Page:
Fair Processing Information

GP Healthcare Alliance Limited processes information about you in order to provide health care services, and in doing so has to comply with the requirements of the General Data Protection Regulation (GDPR).  This means that data held about you must only be used for specific purposes as defined by law.

This Fair Processing Notice has been created to inform you about the types of information held about you, why that information is held about you, and to whom that information may be shared.

Our Commitment to Data Privacy and Confidentiality Issues

We are committed at all times to protecting your privacy and will only use information ethically and lawfully in accordance with the General Data Protection Regulations (GDPR), the Data Protection Act (DPA) 2018, the Human Rights Act 1998 and the common law duty of confidentiality. The various laws and rules about using and sharing confidential information, with which GPHA comply, are available in a guide to confidentiality in health and social care which is published on the NHS Digital website.

GPHA is a Data Controller under the terms of the GDPR/DPA 2018 which means that we are legally responsible for ensuring that whether we collect, use, hold, obtain, record or share personal confidential information about you, we do it in compliance with GDPR/DPA 2018 Article 5 – Principles Relating to Processing of Personal Data.

All Data controllers must register with the Information Commissioner’s Office (ICO). Our ICO Data Protection Registration Number is ZA061802 and our entry can be found on the data protection register on the ICO website.

Everyone working for the NHS has a legal duty to keep information about you confidential. The NHS Care Record Guarantee and NHS Constitution provide a commitment that all NHS organisations and those providing care on behalf of the NHS will use records about you in ways that respect your rights and promote your health and wellbeing.

All identifiable information that we hold about you is held securely and kept confidential. We use strict controls to ensure that only authorised staffs are able to see information that identifies you. A limited number of authorised staff have access to information that identifies you, but only where it is appropriate to their role and on a strictly need-to-know basis. All health and social care organisations are required to provide annual evidence of compliance with applicable laws, regulations and standards through the Data Security and Protection Toolkit. This shows our current level of compliance as ‘XXX’ and provides assurance to you on how we protect your information.

All staff working within GPHA receives appropriate and on-going training to ensure that they are aware of their personal responsibilities and have contractual obligations to uphold confidentiality, enforceable through disciplinary procedures. All staff is trained to ensure that they understand how to recognise and report an incident. GPHA has specific procedures for investigating, managing, reporting and learning lessons from any incidents that may occur.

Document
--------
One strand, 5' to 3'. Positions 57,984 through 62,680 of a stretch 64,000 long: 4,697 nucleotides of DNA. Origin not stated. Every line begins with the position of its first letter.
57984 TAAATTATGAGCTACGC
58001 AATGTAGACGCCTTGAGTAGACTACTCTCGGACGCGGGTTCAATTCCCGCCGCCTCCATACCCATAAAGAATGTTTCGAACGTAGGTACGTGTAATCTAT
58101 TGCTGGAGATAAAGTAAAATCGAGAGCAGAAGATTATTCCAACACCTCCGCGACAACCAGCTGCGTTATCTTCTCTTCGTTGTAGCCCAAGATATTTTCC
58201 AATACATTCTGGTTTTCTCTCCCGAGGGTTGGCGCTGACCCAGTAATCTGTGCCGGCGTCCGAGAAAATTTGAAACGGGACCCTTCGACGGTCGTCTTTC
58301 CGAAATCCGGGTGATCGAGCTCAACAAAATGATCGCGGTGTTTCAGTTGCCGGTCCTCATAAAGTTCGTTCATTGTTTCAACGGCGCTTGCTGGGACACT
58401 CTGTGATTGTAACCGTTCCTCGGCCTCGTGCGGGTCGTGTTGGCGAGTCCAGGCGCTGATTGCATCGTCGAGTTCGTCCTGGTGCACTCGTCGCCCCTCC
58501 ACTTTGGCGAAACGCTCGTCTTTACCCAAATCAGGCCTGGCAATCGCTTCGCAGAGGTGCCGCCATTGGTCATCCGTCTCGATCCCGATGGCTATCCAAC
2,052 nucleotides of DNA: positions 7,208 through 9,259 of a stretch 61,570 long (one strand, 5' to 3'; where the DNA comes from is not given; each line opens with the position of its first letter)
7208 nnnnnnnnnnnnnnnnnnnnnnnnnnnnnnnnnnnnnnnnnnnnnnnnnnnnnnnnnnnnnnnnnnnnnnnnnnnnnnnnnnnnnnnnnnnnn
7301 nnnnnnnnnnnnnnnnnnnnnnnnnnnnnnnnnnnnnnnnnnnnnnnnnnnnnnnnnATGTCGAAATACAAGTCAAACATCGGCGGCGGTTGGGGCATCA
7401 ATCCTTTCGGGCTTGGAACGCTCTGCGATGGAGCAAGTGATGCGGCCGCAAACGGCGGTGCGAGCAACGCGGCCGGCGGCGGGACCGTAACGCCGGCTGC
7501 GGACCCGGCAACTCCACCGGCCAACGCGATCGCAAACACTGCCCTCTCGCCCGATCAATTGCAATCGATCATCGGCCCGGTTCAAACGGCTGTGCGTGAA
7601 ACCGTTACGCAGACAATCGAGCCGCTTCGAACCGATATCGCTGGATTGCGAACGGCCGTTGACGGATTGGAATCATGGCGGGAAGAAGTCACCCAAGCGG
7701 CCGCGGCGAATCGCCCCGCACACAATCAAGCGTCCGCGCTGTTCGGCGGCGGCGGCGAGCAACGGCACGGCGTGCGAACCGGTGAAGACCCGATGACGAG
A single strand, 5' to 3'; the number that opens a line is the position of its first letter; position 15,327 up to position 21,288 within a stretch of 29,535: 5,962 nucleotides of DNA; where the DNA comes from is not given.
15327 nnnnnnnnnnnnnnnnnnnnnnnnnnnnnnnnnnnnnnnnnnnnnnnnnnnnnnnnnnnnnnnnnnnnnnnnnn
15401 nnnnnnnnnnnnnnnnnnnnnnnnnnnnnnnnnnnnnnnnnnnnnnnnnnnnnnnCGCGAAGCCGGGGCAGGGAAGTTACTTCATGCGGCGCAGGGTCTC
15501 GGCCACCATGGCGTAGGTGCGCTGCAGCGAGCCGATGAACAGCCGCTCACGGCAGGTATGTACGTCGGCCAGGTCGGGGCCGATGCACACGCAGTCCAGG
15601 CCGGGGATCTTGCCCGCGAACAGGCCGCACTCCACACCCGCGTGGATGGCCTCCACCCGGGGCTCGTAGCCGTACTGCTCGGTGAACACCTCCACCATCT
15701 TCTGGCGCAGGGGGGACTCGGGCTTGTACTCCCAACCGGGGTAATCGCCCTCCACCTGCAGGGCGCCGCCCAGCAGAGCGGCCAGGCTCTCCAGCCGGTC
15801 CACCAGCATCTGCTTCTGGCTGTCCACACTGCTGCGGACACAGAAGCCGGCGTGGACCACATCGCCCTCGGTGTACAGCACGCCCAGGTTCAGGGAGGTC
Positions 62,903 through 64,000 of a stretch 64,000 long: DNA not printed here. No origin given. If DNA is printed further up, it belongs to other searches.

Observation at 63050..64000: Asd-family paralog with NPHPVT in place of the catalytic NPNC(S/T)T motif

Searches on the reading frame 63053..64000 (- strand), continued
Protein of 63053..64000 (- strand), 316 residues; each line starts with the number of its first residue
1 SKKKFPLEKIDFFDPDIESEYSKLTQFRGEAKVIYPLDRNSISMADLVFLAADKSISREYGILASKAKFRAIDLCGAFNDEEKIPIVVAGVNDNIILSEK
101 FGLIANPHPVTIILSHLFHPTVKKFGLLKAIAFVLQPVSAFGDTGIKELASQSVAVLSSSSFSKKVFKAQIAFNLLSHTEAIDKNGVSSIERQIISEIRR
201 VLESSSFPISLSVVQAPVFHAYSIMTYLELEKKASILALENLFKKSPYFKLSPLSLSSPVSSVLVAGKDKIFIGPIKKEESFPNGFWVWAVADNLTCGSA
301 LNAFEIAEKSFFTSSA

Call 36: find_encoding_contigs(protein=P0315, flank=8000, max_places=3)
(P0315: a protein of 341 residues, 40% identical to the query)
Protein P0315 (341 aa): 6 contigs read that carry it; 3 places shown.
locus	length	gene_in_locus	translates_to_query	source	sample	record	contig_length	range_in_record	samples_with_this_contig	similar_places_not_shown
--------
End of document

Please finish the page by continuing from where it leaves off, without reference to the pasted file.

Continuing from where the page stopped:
GPHA only retain information in accordance with the schedules set out in the Records Management Code of Practice for Health and Social Care 2016. GPHA record management policies include guidance around the secure destruction of information in line with the code of practice.

GPHA has a Caldicott Guardian, who is a senior person responsible for protecting confidentiality of patient/staff information and enabling appropriate information sharing. Our Caldicott Guardian is Dr Sanjeet Chana, please see the ‘contact us’ section on our website for contact details.

The GDPR requires an organisation to appoint a Data Protection Officer (DPO) if they are a public authority or body, or if you carry out certain types of processing activities.

DPOs assist organisations to monitor internal compliance, inform and advise on data protection obligations, and act as a point of data subjects and the supervisory authority. The DPO for GPHA is Ian Murphy.

Legal Obligations to collect and use information

In the circumstances where we are required to use personal identifiable information we will only do this if:

  • The information is necessary for your direct healthcare, or
    • We have received explicit consent from you to use your information for a specific purpose or there is an overriding public interest in using the information:
      • In order to safeguard an individual;
      • To prevent a serious crime;
      • In the case of Public Health or other emergencies;
      • To protect the health and safety of others
    • There is a legal requirement that allows or compels us to provide information (e.g. a formal court order or legislation);
    • We have permission from the Secretary of State for Health to use certain confidential patient identifiable information when it is necessary for our work.

Your Rights

You have certain legal rights, including a right to have your information processed fairly, lawfully, in a transparent manner and the right to access any personal information we hold about you. You have the right to privacy and to expect us to keep your information confidential and secure. Individuals have the right to request us to correct any mistakes within the information that we hold about you by contacting us.

You have the right to:

  • Ask for a copy of all records held about you (please refer to the Subject Access Request policy) in accordance with the GDPR/DPA 2018
  • Ask for details of anyone who may have made entries in your records